Chancellor Angela Merkel’s conservative allies in Bavaria have had their worst election performance for more than 60 years securing just 37.3 percent of the vote in a huge blow to her fragile three-party coalition government.
By – Sorcha Bradley
In a scathing tweet, Italian deputy Prime Minister Matteo Salvini claimed the electoral blow to Mrs Merkel’s government showed “the old system had lost” and praised electoral gains by anti-immigration party Alternative for Germany.
Mr Salvini said: “In Bavaria change has won and the European Union, the old system that has always been poor in Brussels, has lost. This was a historical defeat for Christian Democrats and Socialists, while for the first time many of the AFD friends are entering the Regional Parliament.
“Goodbye Merkel, Schultz and Juncker.”
Ms Merkel’s conservative allies in Bavaria have had their worst election performance for more than 60 years sparking calls for “something to change” from her Social Democrats coalition partner and claims of an “end of an era” for the leader.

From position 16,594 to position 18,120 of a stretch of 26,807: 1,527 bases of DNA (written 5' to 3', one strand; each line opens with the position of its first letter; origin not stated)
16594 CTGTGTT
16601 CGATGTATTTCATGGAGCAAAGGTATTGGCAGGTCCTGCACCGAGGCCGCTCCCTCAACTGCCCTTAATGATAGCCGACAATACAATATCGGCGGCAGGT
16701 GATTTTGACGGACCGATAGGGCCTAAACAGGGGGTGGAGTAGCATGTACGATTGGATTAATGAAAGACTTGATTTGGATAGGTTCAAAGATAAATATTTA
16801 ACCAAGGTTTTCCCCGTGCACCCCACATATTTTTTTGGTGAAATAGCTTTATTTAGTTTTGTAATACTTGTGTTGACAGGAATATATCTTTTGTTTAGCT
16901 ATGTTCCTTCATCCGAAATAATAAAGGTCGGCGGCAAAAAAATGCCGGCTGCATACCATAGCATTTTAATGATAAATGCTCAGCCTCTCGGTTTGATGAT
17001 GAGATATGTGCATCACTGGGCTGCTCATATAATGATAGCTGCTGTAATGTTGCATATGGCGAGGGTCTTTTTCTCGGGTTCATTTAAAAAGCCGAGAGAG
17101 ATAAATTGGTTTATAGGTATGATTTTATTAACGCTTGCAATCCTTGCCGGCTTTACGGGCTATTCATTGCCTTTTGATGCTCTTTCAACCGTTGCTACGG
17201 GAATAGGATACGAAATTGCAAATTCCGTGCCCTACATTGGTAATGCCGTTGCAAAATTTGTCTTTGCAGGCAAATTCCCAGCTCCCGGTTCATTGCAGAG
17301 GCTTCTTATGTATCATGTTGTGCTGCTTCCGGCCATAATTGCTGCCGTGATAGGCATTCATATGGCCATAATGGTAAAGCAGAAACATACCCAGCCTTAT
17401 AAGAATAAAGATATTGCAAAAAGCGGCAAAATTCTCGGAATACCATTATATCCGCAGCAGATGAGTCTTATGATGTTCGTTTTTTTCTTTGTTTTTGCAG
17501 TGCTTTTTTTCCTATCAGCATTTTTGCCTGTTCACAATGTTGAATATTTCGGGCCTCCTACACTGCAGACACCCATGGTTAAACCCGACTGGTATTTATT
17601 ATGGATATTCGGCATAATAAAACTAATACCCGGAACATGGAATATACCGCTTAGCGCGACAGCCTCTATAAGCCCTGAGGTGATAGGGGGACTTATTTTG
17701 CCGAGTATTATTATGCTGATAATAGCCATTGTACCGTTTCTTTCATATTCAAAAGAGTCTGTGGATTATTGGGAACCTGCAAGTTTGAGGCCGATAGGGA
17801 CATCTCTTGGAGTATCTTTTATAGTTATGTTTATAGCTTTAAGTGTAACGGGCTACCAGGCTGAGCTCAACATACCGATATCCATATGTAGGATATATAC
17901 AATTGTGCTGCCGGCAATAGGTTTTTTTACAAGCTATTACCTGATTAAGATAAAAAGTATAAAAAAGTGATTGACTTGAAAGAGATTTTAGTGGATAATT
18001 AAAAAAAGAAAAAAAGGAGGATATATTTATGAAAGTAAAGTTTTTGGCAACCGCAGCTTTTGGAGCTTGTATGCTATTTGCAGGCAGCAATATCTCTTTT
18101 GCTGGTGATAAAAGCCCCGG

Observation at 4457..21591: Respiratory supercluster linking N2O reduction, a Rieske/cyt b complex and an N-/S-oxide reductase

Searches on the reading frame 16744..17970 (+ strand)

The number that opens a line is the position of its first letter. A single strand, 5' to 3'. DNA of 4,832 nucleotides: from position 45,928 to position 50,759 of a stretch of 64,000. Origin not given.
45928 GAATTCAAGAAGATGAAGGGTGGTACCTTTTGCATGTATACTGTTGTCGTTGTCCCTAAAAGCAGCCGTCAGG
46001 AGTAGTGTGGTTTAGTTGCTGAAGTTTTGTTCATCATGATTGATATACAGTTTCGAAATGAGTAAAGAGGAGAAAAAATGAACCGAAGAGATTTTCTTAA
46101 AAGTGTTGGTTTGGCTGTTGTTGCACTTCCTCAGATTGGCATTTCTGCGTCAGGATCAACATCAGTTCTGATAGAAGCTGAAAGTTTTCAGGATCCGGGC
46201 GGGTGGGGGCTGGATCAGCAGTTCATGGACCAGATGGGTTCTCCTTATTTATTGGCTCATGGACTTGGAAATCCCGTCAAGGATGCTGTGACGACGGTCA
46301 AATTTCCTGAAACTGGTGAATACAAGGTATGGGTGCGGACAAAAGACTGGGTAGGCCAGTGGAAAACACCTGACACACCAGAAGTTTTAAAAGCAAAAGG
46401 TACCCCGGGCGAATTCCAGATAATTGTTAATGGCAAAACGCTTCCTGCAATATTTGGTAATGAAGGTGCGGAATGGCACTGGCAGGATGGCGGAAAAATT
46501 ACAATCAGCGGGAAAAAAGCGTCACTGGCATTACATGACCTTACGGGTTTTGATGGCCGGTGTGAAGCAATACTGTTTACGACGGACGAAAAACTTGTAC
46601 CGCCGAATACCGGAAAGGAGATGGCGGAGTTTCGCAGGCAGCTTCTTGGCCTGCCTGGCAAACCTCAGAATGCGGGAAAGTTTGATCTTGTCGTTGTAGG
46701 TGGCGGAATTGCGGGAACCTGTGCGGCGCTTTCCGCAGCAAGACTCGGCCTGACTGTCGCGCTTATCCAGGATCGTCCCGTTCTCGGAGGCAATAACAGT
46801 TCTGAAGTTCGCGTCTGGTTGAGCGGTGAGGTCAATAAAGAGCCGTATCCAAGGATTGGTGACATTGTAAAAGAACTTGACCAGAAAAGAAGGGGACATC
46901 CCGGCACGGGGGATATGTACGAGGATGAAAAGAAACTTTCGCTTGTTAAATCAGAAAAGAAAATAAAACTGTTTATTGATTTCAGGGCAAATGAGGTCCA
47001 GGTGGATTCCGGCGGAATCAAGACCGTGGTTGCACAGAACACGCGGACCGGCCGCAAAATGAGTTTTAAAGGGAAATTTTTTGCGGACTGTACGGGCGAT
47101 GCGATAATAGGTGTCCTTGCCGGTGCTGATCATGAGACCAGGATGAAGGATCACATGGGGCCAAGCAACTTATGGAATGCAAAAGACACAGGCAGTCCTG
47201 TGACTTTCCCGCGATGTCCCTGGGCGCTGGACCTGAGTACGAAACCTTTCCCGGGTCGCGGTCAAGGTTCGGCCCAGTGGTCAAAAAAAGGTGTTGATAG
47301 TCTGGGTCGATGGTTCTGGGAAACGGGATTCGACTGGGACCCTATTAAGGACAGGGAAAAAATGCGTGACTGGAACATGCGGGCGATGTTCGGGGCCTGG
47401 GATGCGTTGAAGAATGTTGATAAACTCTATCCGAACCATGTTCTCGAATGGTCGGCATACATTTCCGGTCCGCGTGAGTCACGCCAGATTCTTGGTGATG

The Christian Social Union (CSU) secured just 37.3 percent of the vote, which is expected to deal a blow to her fragile three-party coalition government.
The results reveal that the Greens have won 17.8 percent of the vote and the Conservative Free Voters have won 11 percent of the vote.
The Social Democrats (SPD) leader Andrea Nahles said that the “poor performance” of the federal government in Berlin was one of the reasons for her party’s weak showing in Bavaria.
She said: “It’s clear that something has to change”.
This comment is especially devastating to Chancellor Merkel as she only managed to secure a fourth term in power after the SPD backed a coalition deal earlier this year.
Prior to their agreement of a coalition, there had been six months of uncertainty and Germany had been without a government for the longest time in its postwar history.
The SPD won nine percent of the vote in the elections.
For the second time this year, Merkel’s party will be scrambling for coalition allies, either the Conservative Free voters or the Greens.
Chancellor Merkel angered many voters in Germany for her immigration policies, which has seen more than a million people enter the country since 2015.
The anti-immigration Alternative for Germany (AfD) won 11 percent of the vote and has now entered the 15th of Germany’s 16 state assemblies.
President of the Atlantic Council think tank Fred Kempe said: “The political earthquake was in Bavaria, but the aftershocks will be felt in Berlin.
Read more: From 2018/06/17